The short stories collected in “The Angel Esmeralda” span the majority of Don DeLillo’s long and tremendously accomplished career. The earliest piece dates from 1979, eight years after DeLillo’s first novel, “Americana.” The most recent was published this fall in Granta. The most surprising thing about the book, then, is that it exists at all: Forty years of writing is a long time to wait to publish one’s first collection of short fiction.
In other respects, the book is fairly unsurprising. Nothing I can say about DeLillo on the basis of “The Angel Esmeralda” will come as news to anyone familiar with his novels: His prose is masterly and austere, he has a deconstructionist’s obsession with the arbitrariness of language, and his interest in human beings often seems less a matter of passionate engagement than of clinical detachment.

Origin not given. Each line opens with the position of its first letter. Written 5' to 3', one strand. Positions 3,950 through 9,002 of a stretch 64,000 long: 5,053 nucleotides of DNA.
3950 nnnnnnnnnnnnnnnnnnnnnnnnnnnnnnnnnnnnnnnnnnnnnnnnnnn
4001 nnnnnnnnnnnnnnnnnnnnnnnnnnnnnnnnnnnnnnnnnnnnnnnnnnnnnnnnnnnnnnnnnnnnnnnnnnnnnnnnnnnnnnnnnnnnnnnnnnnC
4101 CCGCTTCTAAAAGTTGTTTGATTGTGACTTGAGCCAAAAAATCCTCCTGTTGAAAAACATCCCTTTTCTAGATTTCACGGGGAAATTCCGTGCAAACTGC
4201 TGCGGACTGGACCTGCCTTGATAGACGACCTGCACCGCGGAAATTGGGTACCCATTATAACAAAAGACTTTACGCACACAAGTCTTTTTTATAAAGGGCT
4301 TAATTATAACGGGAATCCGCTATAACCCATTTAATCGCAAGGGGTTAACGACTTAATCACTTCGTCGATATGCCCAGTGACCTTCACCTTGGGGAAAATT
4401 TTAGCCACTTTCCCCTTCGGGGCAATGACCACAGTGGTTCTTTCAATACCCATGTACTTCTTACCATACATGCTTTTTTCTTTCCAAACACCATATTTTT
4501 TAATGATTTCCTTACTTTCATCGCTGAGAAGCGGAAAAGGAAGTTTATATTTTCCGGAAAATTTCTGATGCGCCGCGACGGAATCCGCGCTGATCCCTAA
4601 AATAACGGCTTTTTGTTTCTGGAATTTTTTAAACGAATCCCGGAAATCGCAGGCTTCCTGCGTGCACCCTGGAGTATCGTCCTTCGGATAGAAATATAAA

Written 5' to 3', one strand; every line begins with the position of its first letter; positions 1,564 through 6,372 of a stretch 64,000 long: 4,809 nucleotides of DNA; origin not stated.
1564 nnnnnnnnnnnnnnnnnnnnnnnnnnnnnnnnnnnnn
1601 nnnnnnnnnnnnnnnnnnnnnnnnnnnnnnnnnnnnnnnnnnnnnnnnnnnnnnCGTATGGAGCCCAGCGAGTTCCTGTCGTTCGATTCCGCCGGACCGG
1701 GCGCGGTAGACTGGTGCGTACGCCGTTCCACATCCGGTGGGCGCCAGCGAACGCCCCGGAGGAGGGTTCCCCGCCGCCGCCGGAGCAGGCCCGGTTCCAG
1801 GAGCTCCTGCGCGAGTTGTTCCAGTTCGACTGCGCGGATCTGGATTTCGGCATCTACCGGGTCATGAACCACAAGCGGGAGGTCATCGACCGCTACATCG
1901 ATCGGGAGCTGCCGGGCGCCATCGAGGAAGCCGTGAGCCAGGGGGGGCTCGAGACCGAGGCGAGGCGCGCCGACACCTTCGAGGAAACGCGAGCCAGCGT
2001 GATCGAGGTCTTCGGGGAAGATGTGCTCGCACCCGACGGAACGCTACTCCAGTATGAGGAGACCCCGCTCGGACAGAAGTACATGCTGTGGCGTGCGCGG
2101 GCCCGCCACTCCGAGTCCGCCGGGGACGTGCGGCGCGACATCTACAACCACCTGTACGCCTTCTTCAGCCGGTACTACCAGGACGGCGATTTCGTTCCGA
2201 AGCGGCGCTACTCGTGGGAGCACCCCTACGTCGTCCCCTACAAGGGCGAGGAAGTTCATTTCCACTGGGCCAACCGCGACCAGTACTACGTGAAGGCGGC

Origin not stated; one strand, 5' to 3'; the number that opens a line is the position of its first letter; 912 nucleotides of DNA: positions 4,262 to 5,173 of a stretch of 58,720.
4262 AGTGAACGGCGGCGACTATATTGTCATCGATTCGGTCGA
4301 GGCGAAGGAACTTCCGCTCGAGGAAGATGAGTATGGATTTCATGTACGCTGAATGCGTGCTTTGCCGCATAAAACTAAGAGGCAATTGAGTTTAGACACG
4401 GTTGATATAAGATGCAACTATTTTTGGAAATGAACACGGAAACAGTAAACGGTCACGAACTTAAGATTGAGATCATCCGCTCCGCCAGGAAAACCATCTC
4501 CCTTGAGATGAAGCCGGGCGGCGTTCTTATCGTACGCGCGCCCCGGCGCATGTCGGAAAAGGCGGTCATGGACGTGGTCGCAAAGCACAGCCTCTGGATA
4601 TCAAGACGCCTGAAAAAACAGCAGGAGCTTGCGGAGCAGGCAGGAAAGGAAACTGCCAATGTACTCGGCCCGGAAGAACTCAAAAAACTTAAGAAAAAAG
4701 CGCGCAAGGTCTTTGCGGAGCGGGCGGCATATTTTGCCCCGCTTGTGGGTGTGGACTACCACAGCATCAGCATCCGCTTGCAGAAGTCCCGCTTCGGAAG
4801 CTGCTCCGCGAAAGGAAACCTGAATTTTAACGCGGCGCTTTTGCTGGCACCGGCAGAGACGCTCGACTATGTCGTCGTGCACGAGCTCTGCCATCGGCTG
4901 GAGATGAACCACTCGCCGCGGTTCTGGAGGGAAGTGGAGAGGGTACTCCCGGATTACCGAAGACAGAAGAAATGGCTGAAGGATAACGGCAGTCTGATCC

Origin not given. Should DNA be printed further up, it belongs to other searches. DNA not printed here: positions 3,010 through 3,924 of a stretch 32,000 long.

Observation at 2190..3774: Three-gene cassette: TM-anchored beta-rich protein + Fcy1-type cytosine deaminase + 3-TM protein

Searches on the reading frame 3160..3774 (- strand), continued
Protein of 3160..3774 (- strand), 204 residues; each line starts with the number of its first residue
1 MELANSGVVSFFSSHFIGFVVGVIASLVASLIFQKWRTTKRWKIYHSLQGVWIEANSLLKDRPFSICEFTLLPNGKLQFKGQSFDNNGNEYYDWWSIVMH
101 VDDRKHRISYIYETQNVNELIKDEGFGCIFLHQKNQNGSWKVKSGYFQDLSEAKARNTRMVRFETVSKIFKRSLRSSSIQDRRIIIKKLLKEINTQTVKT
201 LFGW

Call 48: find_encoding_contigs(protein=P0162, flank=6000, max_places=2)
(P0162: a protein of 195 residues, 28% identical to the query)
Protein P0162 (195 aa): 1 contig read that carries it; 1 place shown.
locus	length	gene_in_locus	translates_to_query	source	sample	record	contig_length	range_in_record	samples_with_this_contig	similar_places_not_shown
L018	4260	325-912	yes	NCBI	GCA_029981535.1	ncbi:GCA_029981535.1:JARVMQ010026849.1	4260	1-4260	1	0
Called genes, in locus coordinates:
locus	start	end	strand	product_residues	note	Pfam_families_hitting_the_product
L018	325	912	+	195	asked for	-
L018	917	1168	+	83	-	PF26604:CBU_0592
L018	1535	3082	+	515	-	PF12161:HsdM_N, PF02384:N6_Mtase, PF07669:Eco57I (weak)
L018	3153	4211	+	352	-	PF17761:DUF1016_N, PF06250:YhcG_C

Still, there must be some people who haven’t read him, and any chance to urge them to plunge into such works of genius as “Ratner’s Star,” “The Names,” “Libra,” “Underworld” or the National Book Award-winning (and terrifying and hilarious) “White Noise” is an opportunity to be seized. And, while “The Angel Esmeralda” is probably not the ideal place for a neophyte to start — DeLillo requires a large canvas to fully display his narrative gifts, which may explain why the brief novels he published in the past decade have struck many fans as unsatisfying — this collection nonetheless offers some real pleasures.